6. I didn’t wend any farts toward the Baby boomers because their cohort is too numerous to offend without retribution.
  7. My lawyer charges me an additional fee each time the judge tells him he can only approve our deed with mutatis mutandis, and then my lawyer makes more mistakes that we have to pay him to correct.
  8. My lawyer does not make me feel terpsichorean in the vespertine twilight, or any other time.
  9. My lawyer speaks in sepulchral ripostes, and the good parts of his conversation are vapid and stultifying.
  10. My lawyer’s understanding of the law is recondite at best. He claims to be more of an intuitive lawyer rather than an I've-read-the-law-books lawyer.
  11. I would like to wend more farts his way.
  12. I've been thinking about eating black beans before our next conciliation, just to fructify my flatulence until it rains down like the Geminids in December.
  13. The didactics of fart-wending require me to teach about black beans.
  14. Regardless of my personal beliefs, I am required to provide my imprimatur on the hidden power inside black beans.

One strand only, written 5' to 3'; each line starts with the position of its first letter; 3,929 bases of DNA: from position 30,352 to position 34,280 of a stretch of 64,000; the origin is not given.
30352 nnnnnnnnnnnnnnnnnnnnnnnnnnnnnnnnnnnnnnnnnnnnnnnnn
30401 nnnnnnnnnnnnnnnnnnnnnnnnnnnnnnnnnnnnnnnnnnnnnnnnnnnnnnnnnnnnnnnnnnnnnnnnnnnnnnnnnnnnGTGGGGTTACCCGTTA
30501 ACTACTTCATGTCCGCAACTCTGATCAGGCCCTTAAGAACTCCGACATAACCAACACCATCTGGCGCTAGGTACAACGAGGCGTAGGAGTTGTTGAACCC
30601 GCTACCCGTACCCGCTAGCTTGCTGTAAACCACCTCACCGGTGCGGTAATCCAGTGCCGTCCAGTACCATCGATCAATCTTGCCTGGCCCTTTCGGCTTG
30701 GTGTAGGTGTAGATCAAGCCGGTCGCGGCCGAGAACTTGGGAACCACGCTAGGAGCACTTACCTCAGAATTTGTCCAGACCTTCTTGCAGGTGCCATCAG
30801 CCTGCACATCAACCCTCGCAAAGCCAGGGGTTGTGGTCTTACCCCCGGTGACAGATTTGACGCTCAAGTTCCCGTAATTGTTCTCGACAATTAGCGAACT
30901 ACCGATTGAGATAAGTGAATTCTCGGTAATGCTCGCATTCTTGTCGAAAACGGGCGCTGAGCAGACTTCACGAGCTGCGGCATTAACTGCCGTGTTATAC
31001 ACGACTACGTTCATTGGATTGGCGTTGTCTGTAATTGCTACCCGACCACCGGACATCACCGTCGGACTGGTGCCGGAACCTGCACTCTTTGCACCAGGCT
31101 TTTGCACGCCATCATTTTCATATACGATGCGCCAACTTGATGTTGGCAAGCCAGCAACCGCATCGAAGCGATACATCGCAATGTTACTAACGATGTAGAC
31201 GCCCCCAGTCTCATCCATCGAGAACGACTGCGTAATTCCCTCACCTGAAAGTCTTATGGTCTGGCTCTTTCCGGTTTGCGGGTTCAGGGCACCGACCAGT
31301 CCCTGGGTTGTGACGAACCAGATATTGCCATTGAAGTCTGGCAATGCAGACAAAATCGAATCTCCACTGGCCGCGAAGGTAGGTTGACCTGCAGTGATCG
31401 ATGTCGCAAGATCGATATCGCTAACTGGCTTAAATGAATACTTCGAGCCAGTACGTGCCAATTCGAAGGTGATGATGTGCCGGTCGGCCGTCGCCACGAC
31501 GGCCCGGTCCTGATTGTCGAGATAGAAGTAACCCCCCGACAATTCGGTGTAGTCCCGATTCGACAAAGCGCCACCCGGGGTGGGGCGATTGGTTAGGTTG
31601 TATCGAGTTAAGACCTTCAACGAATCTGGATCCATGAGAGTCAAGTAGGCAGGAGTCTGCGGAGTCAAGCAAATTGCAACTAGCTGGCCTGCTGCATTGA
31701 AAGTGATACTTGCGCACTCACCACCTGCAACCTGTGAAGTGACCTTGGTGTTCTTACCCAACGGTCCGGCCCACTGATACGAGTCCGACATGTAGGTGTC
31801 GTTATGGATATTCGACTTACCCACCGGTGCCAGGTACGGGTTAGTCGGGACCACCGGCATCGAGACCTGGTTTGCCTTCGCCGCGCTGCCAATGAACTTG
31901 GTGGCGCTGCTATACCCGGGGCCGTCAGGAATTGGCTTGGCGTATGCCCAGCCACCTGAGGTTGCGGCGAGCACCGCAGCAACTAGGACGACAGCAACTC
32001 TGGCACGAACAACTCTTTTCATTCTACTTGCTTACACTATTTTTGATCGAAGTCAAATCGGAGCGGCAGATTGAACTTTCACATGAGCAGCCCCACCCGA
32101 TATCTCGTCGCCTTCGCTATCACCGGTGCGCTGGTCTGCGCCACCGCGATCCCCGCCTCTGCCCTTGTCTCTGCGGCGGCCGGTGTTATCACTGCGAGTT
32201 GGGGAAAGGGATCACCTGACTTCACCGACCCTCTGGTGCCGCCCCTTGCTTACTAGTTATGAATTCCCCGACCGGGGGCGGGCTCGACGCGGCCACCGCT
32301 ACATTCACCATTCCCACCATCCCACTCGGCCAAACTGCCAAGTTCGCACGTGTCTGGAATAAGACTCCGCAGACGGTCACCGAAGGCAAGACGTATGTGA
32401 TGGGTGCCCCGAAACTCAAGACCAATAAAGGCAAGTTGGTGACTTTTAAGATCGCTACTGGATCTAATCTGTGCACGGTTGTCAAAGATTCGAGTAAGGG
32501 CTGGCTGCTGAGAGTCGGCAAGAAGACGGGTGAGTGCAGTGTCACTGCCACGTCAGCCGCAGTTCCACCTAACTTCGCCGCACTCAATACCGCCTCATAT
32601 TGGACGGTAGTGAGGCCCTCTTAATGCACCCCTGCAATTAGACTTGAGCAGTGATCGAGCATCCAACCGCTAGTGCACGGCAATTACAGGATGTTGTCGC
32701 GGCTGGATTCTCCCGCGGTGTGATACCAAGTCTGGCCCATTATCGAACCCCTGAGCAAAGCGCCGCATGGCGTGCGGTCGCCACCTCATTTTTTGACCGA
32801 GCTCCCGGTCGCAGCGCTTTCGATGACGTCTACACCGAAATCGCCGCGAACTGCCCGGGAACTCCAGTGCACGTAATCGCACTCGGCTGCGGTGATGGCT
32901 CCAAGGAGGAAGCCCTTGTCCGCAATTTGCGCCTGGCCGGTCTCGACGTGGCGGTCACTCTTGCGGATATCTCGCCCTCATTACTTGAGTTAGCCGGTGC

15. I am pretty sure my lawyer is using enough ataractics to sedate a rhinoceros.
  16. Based on Wayne Dyer’s contention that you generate more of what you focus on, we tried to undeservedly belaud our attorney, but this just caused him to bludge even more.
  17. The lawyer sent me an extempore bill with needlessly assessed fees diaphanously disguised as actions related to the gravamen.
  18. I knew my lawyer was portentous and prehensile from the beginning, but it is his lack of horative ability combined with his complete lack of mantic skill that keeps us all crashing into obvious oncoming obstacles.
  19. I thought my lawyer would be an officinal influence, but he works on me more like a nocebo—just thinking about him gets me sick.
  20. I should move into a palafitte so I could avoid my lawyers unending, useless tangential spiel about anachronism in film.

Whose Words

Lawyer Words
Brother-in-law Words
Words for Both
Brothers-in-law and lawyers appear to share many traits.

Devilishly Hard Quiz

view quiz statistics

Build Vocabulary Online, Free!

Questions & Answers


      0 of 8192 characters used
      Post Comment
      • Dunbar Green profile imageAUTHOR

        Richard Green 

        17 months ago from New Mexico

        Thank you so much, Kenneth. I rigged all the quizzes. I can't explain it, but just love writing those quizzes, and I get sneakier with every one I write. I laugh and giggle so hard while I am writing those quizzes that somebody ought to charge me for having so much fun. I just can't stop the mischief. I really will move on to other topics someday. Thanks for your time.

      • kenneth avery profile image

        Kenneth Avery